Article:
نتیجه گیری انگلیسی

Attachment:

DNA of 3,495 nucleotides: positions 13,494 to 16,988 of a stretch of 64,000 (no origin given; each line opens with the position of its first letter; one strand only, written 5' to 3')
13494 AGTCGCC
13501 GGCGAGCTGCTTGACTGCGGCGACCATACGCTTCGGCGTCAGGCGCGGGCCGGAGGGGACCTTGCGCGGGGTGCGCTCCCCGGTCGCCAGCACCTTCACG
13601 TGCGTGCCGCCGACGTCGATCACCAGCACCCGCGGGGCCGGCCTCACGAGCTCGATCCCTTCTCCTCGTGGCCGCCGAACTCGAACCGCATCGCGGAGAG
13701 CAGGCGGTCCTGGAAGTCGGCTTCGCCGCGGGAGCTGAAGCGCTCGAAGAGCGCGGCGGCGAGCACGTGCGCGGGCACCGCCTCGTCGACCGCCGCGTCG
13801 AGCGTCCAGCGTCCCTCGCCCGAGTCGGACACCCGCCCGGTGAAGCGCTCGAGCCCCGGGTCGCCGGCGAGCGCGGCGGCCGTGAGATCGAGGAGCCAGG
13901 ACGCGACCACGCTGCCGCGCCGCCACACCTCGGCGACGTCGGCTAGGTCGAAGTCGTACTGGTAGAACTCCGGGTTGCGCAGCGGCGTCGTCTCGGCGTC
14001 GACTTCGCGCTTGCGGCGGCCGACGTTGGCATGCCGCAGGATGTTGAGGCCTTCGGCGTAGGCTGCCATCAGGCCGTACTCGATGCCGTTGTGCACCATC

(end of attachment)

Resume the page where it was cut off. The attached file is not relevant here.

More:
The finding that a formula predicts the prevalence of problems better than purchasing professionals has been shown to be a robust finding across different experiments. Our analyses and review of part of the relevant literature also give some feel for the causes underlying the relatively poor performance of professionals. Experts process a judgment task differently than do non-professionals, tend to relate their judgments to selectively available cases, and use larger chunks of information at the same time. Even though they do often not outperform less experienced colleagues, they are generally more certain about the accuracy of their outcomes. When looking closer at the data, we even find some evidence that over the course of their career and with increasing experience, purchasing professionals develop habits that hamper rather than facilitate providing accurate predictions. An accurate overall prediction typically involves consistently weighing the available case characteristics, and professionals are less inclined to do that as their experience progresses. One might be tempted to think that at this point one cannot but conclude that the judgments of purchasing professionals are superfluous altogether. And undeniably, most potential improvements of the judgments of professionals do not lead to judgments that outperform the cross-validated formula. However, we do find evidence that a sensible combination of both the formula and the expert judgments may improve upon the professional and may even outperform the formula. This involves first combining the expert judgments into an ‘average expert’, and then combining this with the formula. Taken together, our analyses show that purchasing professionals are not an exception to the general rule in the scientific literature that computer models outperform professionals when it comes to the kind of clear cut decision tasks as described here. Though this may seem to paint a bleak picture of the abilities of purchasing professionals, one should not stretch our findings beyond their limits. Let us first stress that we are not claiming that—in general—computer models are better purchasing professionals. There is much more to being a purchasing professional than just making single shot decisions of the kind we discussed, and certainly many of the challenges purchasing professionals have to deal with are beyond the realm of a computer model. Our conclusions are confined to tasks of the kind as in our experiment. These are tasks where the decision is clear-cut (e.g., Should I use tenders and how many?), and where there is at least some data on past performance available for a model to be constructed. We discuss some of these issues in the section on practical implications below. Several factors typically make such decision tasks more difficult for purchasing professionals as opposed to computer models: they work in an environment where immediate and precise feedback is generally lacking, and where many factors influence the eventual outcome so that the optimality of their own behavior cannot be clearly distinguished. Several counterarguments to our results can be thought of. First of all, in our experiment the professionals are forced to make their decisions in a context that is certainly more abstract than they are used to. Although our results still hold if we only use the data of the professionals who claimed to be certain about their answers, it is possible that their judgments would improve and perhaps surpass the judgments of the model with increasing information about the transaction. We aim to test this in a future experiment. A second counterargument we can think of is that in our experiment there are no real incentives to make the right decisions. Purchasing professionals are used to decide in situations with a lot of money at stake, and are perhaps less inclined to think carefully when all there is to gain is a high test score. It is difficult to argue against this given available data. Closer inspection of the cases where professionals took the test more than once shows that their results do not tend to improve on second runs. This could perhaps be interpreted as a sign that extra attention does not help much, but we admit that this is not very compelling. Again, this is something to take into account in a future experiment.